The ban is because of meals contamination fears after the discharge of wastewater from the crippled Fukushima nuclear plant
The Russian authorities on Monday launched a brief ban on imports of seafood from Japan, after Tokyo launched handled radioactive water from the broken Fukushima nuclear energy plant into the ocean.
According to an announcement launched by Rosselkhoznadzor, the Russian regulator accountable for meals security, the restrictions shall be in place till the security of aquatic merchandise is confirmed to be in compliance with Eurasian Economic Union necessities.
In August, China – Japan’s largest importer of fish – barred imports of all seafood from the nation, extending a beforehand launched measure prohibiting seafood purchases from ten Japanese prefectures across the Fukushima plant.
This was in response to Tokyo’s determination to dump round 1.3 million metric tons of wastewater, equal to about 500 Olympic-size swimming swimming pools, from the striken plant. The discharge into the Pacific Ocean began on August 24, 12 years after the Fukushima plant skilled a catastrophic meltdown following a 9.0-magnitude earthquake and subsequent tsunami.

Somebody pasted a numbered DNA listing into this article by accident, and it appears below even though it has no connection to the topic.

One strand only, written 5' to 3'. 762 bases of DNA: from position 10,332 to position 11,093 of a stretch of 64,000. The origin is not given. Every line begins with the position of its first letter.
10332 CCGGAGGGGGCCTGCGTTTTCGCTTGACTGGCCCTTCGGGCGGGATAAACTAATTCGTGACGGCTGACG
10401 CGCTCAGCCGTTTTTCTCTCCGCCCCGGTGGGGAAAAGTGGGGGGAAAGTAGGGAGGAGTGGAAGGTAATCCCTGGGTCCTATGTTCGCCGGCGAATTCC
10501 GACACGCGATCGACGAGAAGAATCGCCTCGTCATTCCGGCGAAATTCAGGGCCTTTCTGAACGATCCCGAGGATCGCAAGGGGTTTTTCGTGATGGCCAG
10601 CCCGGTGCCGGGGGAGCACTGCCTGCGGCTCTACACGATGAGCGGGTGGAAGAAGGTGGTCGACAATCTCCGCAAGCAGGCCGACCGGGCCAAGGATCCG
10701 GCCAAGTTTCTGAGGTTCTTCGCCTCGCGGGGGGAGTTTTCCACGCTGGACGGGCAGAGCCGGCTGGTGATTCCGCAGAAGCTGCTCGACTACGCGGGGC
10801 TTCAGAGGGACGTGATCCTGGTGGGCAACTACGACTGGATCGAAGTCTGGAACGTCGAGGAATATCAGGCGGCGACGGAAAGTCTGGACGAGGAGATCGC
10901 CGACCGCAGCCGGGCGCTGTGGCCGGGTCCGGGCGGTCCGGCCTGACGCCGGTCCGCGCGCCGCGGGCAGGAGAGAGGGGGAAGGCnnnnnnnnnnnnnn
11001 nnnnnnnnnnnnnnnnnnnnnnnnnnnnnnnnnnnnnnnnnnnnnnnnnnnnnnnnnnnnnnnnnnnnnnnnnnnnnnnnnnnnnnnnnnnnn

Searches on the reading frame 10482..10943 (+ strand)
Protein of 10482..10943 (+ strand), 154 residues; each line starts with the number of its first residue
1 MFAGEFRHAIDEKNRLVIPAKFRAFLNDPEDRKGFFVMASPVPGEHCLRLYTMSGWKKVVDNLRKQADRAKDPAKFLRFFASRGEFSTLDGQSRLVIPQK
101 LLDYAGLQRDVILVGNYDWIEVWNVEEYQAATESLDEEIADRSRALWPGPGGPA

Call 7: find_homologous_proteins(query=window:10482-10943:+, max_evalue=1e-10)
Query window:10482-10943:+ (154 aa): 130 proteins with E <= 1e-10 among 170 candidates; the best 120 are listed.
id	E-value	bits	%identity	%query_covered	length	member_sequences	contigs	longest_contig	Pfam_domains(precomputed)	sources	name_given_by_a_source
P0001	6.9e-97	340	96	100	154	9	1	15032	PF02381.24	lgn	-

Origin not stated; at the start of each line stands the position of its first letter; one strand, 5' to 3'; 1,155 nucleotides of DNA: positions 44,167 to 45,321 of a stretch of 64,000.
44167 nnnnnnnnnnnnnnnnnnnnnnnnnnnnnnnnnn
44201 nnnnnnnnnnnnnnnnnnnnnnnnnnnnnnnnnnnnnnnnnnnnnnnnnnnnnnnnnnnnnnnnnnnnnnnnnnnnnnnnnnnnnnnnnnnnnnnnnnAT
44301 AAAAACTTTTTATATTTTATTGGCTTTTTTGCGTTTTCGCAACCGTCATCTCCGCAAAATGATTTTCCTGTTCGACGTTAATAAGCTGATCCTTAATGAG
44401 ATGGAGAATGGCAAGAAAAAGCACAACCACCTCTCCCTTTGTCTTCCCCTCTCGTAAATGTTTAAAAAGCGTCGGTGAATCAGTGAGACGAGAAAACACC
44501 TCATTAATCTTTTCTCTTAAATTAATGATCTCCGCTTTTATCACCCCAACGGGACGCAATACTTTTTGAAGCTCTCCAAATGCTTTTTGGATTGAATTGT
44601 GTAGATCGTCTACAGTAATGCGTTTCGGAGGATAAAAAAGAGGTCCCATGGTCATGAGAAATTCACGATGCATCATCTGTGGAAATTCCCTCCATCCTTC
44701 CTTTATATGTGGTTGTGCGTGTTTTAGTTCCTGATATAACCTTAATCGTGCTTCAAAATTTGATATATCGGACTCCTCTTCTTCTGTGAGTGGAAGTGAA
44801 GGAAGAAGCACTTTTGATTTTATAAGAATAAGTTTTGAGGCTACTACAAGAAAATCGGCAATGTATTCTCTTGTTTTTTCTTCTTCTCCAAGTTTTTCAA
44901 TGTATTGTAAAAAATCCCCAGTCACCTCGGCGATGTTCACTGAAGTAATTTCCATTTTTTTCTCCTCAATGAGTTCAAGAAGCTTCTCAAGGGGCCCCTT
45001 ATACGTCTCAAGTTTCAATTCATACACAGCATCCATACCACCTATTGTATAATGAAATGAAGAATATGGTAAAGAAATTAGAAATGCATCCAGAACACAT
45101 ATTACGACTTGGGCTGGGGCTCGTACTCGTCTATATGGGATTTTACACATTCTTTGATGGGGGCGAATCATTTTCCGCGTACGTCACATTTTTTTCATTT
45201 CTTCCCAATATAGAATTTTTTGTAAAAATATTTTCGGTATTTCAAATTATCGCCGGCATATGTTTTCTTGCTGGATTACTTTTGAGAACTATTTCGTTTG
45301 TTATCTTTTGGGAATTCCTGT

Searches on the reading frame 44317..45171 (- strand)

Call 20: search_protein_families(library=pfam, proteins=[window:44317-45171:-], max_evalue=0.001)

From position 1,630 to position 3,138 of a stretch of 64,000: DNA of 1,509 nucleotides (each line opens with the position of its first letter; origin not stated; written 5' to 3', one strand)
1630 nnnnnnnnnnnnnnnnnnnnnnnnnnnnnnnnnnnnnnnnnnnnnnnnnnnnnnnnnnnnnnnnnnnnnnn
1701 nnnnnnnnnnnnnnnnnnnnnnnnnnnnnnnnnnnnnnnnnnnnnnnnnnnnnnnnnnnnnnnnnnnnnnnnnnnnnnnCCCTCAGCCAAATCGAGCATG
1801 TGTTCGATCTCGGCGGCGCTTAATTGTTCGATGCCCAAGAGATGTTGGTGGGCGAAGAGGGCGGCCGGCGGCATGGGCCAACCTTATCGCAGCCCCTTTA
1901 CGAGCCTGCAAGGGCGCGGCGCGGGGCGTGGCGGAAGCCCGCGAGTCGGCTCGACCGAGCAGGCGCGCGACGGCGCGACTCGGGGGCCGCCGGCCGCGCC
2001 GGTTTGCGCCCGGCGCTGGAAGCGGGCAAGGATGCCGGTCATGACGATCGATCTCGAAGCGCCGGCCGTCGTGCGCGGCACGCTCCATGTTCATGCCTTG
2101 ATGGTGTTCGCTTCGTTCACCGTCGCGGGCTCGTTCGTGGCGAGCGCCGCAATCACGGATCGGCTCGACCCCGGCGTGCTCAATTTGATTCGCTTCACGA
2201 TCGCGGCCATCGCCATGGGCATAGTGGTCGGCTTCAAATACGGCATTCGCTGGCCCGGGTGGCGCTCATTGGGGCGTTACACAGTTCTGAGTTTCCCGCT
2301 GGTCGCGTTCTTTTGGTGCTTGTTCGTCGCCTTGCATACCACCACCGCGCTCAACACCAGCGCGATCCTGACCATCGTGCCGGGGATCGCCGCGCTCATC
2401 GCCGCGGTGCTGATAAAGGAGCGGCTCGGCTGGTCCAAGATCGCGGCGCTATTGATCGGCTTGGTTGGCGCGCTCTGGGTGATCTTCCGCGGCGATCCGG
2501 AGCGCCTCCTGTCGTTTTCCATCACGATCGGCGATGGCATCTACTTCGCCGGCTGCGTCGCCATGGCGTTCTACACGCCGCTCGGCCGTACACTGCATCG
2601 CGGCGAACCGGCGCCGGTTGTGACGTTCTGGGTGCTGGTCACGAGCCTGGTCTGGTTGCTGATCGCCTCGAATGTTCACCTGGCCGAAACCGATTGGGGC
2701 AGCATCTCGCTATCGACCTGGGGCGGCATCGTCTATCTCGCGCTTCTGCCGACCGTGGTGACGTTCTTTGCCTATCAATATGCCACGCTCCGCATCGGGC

The Fukushima meltdown has been ranked the world’s worst nuclear accident since Chernobyl in 1986.
READ MORE: China bars seafood from Japan
The Japanese authorities has repeatedly burdened that the water launch is secure and that the International Atomic Energy Agency (IAEA) has backed the plan, discovering it to be “consistent with relevant international safety standards” with a “negligible” impact on individuals and the setting.
South Korea has additionally prolonged a ban on the import of fish and seafood from eight prefectures in Japan, together with Fukushima, launched in 2013.
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